Mapping Turkey, 1914-1922: An Ironic Feat of Premodern Cartography

Dec 5, 2022, 12:00 pm1:20 pm
202 Jones Hall
Free and open to the public



Event Description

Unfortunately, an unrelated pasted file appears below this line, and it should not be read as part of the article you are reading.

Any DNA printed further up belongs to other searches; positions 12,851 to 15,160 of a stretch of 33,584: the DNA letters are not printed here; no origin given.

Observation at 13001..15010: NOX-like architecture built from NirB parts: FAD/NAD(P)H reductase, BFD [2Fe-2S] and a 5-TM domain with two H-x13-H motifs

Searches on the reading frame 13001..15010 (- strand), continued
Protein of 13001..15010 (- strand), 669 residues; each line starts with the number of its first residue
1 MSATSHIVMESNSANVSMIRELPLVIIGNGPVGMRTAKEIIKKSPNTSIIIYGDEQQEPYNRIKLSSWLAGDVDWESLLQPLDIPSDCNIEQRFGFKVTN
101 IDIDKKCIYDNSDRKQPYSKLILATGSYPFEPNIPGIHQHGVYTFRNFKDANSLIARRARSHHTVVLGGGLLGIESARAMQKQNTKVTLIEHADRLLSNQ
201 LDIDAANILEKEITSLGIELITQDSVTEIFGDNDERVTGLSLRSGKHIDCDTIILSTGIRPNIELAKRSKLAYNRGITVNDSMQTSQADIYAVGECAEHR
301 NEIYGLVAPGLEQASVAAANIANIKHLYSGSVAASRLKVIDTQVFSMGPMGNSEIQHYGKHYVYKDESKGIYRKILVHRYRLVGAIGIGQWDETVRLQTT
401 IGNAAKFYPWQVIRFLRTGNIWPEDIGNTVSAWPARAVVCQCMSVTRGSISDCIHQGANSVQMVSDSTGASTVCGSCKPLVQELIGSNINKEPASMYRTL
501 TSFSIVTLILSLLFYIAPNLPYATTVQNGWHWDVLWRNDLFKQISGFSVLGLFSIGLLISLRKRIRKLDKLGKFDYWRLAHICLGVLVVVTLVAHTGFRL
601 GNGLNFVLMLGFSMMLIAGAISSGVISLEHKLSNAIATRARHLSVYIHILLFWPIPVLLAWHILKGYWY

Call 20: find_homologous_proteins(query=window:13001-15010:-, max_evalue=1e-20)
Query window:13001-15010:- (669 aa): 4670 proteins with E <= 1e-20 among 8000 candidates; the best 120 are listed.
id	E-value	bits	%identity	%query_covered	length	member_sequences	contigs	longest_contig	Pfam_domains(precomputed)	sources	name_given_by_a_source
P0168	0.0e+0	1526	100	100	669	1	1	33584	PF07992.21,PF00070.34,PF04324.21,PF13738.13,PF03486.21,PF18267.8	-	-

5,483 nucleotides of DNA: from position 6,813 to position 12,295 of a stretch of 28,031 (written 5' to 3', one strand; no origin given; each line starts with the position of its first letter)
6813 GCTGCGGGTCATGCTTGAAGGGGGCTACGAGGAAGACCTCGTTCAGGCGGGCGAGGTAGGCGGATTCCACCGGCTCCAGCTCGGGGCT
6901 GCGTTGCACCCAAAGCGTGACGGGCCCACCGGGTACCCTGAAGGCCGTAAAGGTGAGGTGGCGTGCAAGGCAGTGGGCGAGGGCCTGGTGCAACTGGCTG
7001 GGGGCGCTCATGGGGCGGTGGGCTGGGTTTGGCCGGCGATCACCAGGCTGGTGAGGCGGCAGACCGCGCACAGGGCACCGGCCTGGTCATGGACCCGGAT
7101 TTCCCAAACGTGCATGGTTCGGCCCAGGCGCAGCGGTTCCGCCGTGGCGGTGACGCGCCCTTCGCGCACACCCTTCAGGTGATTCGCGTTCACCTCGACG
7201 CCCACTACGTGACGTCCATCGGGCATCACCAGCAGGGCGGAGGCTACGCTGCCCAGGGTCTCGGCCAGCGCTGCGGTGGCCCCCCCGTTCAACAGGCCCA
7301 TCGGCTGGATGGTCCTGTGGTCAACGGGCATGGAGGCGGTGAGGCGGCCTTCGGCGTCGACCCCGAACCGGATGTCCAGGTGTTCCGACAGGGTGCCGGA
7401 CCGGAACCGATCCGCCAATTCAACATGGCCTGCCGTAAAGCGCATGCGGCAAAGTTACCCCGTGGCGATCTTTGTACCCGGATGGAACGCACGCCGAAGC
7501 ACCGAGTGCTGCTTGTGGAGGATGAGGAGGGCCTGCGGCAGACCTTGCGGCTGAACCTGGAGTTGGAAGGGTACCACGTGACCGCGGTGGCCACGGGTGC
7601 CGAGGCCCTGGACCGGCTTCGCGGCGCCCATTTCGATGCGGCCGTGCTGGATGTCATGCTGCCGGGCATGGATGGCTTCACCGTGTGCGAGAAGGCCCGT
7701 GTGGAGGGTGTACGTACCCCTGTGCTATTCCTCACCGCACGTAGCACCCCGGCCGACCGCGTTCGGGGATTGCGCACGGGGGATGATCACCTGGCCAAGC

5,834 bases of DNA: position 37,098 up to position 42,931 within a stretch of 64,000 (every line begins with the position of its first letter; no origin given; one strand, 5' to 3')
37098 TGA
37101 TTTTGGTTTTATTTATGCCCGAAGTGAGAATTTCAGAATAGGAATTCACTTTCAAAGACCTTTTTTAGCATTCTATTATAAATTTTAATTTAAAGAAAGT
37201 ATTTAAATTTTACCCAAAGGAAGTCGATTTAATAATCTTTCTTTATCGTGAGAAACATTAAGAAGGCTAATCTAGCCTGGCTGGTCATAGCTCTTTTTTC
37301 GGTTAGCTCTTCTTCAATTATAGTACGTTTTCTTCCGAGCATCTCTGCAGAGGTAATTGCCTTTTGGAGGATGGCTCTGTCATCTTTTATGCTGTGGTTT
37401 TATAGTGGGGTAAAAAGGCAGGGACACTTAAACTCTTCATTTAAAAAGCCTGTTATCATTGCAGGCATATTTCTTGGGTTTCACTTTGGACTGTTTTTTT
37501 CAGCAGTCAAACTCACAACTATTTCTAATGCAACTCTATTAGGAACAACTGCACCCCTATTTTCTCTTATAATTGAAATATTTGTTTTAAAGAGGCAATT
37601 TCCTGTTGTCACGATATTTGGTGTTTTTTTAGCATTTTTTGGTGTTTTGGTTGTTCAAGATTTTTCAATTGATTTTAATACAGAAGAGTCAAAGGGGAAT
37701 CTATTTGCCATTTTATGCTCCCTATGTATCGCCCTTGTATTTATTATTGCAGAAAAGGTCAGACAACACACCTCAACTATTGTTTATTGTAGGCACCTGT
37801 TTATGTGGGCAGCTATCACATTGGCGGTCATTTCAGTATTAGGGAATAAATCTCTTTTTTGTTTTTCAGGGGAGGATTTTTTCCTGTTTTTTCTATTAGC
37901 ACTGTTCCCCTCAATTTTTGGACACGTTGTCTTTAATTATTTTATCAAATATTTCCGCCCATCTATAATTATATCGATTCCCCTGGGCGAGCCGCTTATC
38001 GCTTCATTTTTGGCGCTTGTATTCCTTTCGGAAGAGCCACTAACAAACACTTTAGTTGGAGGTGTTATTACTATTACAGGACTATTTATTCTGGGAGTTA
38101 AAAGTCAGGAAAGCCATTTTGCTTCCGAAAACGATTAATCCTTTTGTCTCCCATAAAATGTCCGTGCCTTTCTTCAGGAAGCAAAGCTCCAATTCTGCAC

Richard Talbert is now Research Professor of History at the University of North Carolina, after a long career of learning ancient history at Cambridge (PhD 1972), and then teaching it in Northern Ireland, Canada and Chapel Hill.  Romans’ consciousness of space and time, together with premodern cartography, preoccupy him, as seen in his Challenges of Mapping the Classical World (Routledge, 2019) and World and Hour in Roman Minds: Exploratory Essays (Oxford, 2023).  When developing the landmark Barrington Atlas of the Greek and Roman World (Princeton, 2000), he was alerted to the formative contribution that Heinrich Kiepert and his son Richard made to the mapping of Asia Minor.  The unrecognized longterm impact of their work – extending from the 1840s through 1930s – features in today’s talk and in Princeton University Library’s virtual exhibition Late Ottoman Turkey in Princeton’s Forgotten Maps, 1883-1923.